PHILADELPHIA — Witnesses described an ugly scene: Two members of the New Black Panther Party threatening white voters the day Barack Obama was elected president, flinging insults like "white devil" and "you're about to be ruled by the black man, cracker."

The fallout from the case has become even uglier. Most charges against the men were dropped for lack of evidence, the U.S. Justice Department says. Now a former Justice Department lawyer is accusing his ex-superiors of ignoring white voters' rights and creating a systematic "one-way" approach in which only minorities are protected.

Tuesday, July 6, 2010

Tallest man on earth: Shallow Grave


Oil From BP Spill Reaches Texas

Oil from the BP Deepwater Horizon spill has reached Texas for the first time, more than 75 days after the oil spill began. Tar balls were spotted Monday at a pair of Texas beaches. Nearly 500 miles of coastline in the Gulf of Mexico, from Texas to Florida, have now been contaminated. Tar balls and oil sheen have also been spotted in Louisiana’s Lake Pontchartrain, the large body of water north of New Orleans that is connected to the Gulf of Mexico.

Promised Land: South Africa

Environmentalist Facing 3-Year Prison Sentence For Unfurling Banners in Senate Office Building

The Revolution is Now

Monday, July 5, 2010

Price increases fuel fears of food ‘crises’

By Javier Blas in London
Food commodity prices will increase more than previously expected in the next decade because of rising energy prices and developing countries’ rapid growth, two leading organisations said on Tuesday, worsening the outlook for global food security.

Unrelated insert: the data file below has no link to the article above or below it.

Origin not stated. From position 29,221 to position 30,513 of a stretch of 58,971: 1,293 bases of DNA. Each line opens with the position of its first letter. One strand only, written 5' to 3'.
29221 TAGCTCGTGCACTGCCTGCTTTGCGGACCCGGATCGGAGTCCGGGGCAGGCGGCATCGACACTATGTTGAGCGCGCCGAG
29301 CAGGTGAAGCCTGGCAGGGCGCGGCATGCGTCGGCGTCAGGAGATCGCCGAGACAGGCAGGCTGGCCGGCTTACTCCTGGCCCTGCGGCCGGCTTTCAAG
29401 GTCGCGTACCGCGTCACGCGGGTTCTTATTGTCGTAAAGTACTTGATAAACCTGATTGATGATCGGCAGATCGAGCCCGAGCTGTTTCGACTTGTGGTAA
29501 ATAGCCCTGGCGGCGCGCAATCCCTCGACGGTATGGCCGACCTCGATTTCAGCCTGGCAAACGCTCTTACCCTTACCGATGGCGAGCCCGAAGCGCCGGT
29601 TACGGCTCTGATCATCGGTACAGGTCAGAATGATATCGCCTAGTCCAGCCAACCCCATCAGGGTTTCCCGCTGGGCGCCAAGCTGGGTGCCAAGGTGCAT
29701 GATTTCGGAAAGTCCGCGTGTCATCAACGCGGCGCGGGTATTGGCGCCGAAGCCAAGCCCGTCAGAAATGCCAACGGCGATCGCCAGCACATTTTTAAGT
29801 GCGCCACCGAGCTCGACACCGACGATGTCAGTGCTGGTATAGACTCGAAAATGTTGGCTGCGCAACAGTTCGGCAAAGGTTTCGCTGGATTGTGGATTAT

“A return to higher global economic growth . . .  together with continuing population gains, are expected to increase demand and trade and underpin prices,” the United Nations’ Food and Agriculture Organisation and the Organisation for Economic Co-operation and Development said in their annual agricultural outlook.
Higher crude oil prices would add force to rising agricultural commodities prices, particularly in those regions – including Europe and the US – where energy inputs such as fertilisers were used intensively, said the report.
For the next 10 years the FAO and OECD forecast that significant food prices, with the exception of pork, would remain above the 1996-2007 average, in both nominal and real terms – adjusted for inflation. Although prices were unlikely to surge back to the record levels of early 2008, they warned that “if history is any guide, further episodes of strong price fluctuations . . . cannot be ruled out, nor can future short-lived crises”.
Angel Gurría, secretary-general of the OECD, said all indications pointed to a “period of high prices”, although these would be below the peaks of the 2007-08 food crisis when prices spiked to record levels, triggering riots in countries from Bangladesh to Haiti.

Climate Peacocks

Like deficit peacocks who pretend to be hawkish on budgets but refuse any real solution, climate peacocks are politicians who strut with fine words about science, energy reform, and the environment, but reject solutions to the threat of climate change. "Climate peacocks like to preen and call attention to themselves with flashy moves," Center for American Progress Senior Fellow Joe Romm writes, "but they are not sincerely interested in taking the difficult but necessary steps toward reducing carbon pollution." With the greatest oil disaster in United States history destroying the Gulf of Mexico and the hottest year on record killing Americans with extreme heat waves and freak storms, now would seem to be the time for the Senate to end its allegiance to fossil fuels. Some senators, like James Inhofe (R-OK) and John Barrasso (R-WY), simply deny the threat of man-made global warming and defend the oil and coal companies who fill their campaign coffers. Unlike these true obstructionists, the climate peacocks hypocritically profess to be concerned and say that the Congress should act -- but somehow find fault in any solution offered. "The line from most of these folks is that they want Congress, rather than the [Environmental Protection Agency (EPA)], to take the lead on global warming," the New Republic's Brad Plumer writes. "Trouble is, many of them won't vote for a climate bill, either."